On September 8 2016, rapper M.anifest released his fifth studio album, ‘’Nowhere Cool’’. Events surrounding the release of the album helped elevate ‘’Nowhere Cool’’ to the level of ‘most anticipated album’ for one key reason: curiosity following his battle with Sarkodie.
Last year, June 30th, M.anifest overtly called out Sarkodie, arguably Ghana’s best musical export in the last decade on ‘god MC’; a diss song that earned M.anifest both national attention and new fans. ‘god MC’ was considered by fans of Sarkodie as an act of drawing a line in the sand, with M.anifest assuming the crown as Sarkodie’s chief nemesis.
On the song ‘’god MC’’, he hinted: ‘Nowhere Cool is a game changer’. The collection of short stories (of the same name) by renowned author and poet Prof. Ama Ata Aidoo inspired ‘’Nowhere Cool’’, the album. The novel recounts the journey of a young woman who left the shores of Ghana for a better life in the US; but soon realized that, the good life she dreamt of wasn’t going to come on a platter. She began to miss home (Ghana).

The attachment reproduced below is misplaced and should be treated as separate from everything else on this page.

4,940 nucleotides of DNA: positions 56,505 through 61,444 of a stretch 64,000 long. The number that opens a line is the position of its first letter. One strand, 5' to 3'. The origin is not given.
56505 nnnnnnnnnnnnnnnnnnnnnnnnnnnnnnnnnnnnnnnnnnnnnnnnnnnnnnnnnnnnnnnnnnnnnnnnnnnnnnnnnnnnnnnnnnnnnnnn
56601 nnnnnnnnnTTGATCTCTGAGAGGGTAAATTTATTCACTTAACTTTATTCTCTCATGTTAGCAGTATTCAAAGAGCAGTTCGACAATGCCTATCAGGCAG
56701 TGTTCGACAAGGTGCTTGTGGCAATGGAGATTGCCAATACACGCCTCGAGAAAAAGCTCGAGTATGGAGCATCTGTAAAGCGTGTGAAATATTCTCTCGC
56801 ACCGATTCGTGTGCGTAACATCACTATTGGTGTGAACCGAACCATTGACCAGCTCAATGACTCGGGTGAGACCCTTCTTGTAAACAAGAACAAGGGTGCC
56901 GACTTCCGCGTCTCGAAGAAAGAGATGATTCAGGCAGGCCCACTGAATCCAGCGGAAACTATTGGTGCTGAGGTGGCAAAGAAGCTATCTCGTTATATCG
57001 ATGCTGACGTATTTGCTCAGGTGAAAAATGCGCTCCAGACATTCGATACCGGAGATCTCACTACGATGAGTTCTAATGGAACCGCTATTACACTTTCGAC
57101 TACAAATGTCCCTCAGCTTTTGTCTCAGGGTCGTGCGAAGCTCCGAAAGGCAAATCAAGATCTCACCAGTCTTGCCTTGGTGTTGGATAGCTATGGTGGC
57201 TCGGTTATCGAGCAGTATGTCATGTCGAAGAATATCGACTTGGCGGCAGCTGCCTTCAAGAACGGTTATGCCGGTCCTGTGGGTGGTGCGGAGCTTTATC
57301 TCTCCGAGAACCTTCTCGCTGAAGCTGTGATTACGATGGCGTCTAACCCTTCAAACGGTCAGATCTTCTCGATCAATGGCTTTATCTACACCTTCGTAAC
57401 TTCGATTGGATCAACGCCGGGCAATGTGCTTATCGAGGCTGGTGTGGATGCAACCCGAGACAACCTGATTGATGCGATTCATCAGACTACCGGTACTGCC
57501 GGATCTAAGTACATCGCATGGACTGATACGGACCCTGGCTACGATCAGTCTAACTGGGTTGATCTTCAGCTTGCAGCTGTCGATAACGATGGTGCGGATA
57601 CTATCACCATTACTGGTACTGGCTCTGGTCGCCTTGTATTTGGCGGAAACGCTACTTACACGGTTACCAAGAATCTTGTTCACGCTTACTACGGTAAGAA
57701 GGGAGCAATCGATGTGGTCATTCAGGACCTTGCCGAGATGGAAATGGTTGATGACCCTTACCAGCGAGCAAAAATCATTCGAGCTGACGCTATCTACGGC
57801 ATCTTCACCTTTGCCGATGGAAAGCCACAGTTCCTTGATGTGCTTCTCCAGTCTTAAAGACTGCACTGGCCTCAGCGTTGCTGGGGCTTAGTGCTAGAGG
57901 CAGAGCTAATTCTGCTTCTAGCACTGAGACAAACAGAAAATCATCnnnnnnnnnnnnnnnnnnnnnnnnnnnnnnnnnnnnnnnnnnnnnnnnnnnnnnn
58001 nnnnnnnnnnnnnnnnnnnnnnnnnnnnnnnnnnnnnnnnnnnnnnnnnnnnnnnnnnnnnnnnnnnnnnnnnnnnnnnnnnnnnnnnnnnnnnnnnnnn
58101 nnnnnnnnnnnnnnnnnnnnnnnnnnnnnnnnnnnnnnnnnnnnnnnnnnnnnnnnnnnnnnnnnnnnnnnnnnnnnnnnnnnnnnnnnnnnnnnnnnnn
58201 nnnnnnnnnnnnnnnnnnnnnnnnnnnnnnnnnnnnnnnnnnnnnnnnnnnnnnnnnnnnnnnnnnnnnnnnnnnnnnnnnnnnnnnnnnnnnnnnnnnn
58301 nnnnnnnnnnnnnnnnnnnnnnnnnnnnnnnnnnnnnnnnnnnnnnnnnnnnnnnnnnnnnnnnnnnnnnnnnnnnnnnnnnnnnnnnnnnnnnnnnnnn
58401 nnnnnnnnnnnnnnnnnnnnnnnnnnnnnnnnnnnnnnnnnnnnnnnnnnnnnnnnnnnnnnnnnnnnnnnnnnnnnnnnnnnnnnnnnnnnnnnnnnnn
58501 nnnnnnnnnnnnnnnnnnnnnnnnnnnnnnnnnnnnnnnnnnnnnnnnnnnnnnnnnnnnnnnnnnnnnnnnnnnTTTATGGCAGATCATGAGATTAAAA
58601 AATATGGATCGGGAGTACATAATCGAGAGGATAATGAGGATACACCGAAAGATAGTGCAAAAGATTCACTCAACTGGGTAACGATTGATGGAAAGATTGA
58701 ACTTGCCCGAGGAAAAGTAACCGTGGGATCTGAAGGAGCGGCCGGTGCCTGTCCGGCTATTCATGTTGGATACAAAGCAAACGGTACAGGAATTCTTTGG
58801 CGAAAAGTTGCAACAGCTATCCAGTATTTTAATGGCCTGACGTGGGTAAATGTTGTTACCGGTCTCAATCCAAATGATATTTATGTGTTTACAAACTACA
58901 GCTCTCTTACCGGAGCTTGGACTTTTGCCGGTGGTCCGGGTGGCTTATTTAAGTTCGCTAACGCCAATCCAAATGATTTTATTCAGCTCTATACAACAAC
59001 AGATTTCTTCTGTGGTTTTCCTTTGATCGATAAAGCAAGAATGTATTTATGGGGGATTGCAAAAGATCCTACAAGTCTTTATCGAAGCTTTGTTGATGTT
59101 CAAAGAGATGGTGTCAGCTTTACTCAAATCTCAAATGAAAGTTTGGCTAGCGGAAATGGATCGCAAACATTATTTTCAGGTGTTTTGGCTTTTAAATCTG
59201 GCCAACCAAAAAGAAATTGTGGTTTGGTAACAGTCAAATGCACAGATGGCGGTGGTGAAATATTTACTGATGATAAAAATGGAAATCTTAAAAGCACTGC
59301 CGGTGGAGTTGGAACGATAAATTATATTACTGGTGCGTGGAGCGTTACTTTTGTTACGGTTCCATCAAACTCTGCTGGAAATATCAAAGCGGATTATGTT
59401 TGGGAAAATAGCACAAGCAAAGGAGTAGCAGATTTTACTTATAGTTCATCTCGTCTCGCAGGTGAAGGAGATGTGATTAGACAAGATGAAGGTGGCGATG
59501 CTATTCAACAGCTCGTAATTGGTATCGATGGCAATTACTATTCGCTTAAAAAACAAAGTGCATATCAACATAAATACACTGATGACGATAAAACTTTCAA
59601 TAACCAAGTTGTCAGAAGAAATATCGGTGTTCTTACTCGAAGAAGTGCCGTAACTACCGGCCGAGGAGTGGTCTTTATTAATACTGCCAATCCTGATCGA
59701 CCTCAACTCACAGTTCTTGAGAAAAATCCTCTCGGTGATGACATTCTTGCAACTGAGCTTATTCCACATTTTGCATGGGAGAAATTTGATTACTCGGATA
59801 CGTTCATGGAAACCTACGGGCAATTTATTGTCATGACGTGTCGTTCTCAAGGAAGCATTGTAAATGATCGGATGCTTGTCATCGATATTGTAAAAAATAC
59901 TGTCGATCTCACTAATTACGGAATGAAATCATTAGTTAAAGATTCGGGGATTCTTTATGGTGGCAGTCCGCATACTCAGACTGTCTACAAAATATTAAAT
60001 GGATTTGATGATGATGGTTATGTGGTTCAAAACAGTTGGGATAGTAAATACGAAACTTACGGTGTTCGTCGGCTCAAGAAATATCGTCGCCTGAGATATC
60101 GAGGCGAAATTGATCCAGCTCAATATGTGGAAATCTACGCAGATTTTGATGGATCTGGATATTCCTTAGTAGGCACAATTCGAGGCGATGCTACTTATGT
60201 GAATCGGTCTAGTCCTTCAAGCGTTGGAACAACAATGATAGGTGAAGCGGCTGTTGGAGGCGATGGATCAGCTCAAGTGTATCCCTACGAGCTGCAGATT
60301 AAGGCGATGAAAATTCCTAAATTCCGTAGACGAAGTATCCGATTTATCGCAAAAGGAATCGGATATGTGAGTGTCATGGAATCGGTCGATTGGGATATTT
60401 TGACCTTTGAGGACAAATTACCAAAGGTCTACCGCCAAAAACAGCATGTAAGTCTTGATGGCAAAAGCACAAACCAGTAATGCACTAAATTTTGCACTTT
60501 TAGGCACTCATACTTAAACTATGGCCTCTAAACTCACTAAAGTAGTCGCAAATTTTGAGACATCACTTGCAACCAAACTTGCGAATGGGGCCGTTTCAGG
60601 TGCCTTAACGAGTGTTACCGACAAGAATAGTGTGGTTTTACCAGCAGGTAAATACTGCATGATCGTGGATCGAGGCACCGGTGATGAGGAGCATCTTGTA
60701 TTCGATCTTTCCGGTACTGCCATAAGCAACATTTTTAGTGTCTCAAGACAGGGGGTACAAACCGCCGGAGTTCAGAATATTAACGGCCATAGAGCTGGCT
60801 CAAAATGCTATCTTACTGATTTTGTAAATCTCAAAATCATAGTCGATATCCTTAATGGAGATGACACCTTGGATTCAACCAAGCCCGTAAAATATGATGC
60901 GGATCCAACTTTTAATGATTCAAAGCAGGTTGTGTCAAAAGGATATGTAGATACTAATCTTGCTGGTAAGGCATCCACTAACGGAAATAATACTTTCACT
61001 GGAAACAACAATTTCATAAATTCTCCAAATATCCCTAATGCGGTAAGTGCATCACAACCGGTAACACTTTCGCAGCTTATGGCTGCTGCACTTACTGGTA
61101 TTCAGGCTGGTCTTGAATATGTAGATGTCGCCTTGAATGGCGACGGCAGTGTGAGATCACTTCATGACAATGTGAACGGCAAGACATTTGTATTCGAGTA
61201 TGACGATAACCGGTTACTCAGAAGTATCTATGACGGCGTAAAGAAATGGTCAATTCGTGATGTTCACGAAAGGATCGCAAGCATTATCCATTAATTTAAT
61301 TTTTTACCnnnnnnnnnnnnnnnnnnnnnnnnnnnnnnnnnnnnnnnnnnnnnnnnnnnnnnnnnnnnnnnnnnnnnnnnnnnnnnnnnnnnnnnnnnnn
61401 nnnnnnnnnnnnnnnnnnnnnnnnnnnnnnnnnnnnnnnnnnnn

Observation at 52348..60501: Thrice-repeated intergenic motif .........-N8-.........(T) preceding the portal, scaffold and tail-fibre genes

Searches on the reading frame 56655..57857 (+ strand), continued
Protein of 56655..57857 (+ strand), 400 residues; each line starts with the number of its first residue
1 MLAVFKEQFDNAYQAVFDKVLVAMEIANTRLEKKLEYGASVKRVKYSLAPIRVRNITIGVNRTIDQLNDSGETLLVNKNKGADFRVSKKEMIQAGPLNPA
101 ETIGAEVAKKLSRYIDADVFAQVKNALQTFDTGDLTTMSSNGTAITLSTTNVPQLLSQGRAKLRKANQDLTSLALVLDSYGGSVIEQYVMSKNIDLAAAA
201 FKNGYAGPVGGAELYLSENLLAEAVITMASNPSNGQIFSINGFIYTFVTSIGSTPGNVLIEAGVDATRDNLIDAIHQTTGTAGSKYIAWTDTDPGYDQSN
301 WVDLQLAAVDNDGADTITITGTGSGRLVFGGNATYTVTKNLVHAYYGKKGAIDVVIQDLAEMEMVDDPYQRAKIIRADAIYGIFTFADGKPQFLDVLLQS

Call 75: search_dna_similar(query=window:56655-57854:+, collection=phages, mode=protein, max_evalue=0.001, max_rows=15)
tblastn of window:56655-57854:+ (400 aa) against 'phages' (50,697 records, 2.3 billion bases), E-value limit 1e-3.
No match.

The story of the protagonist of ‘’Nowhere Cool’’ (the novel) mirrors in part, the story of M.anifest- a Ghanaian who went to the US for studies and discovered his passion for music. But soon realized it’s tough to crack through the American music market and life out there is tougher than he had imagined. As he disclosed in an interview following the release of the album, he identified with the story told by Ama Ata Aidoo.
The 14 track album is a conceptualized work hinged together by the themes of life. ‘Nowhere Cool’ is a pidgin slang that translate as ‘It’s Tough Out Here’. This notion is heavily reflected on the songs littered across the 55 minutes long album.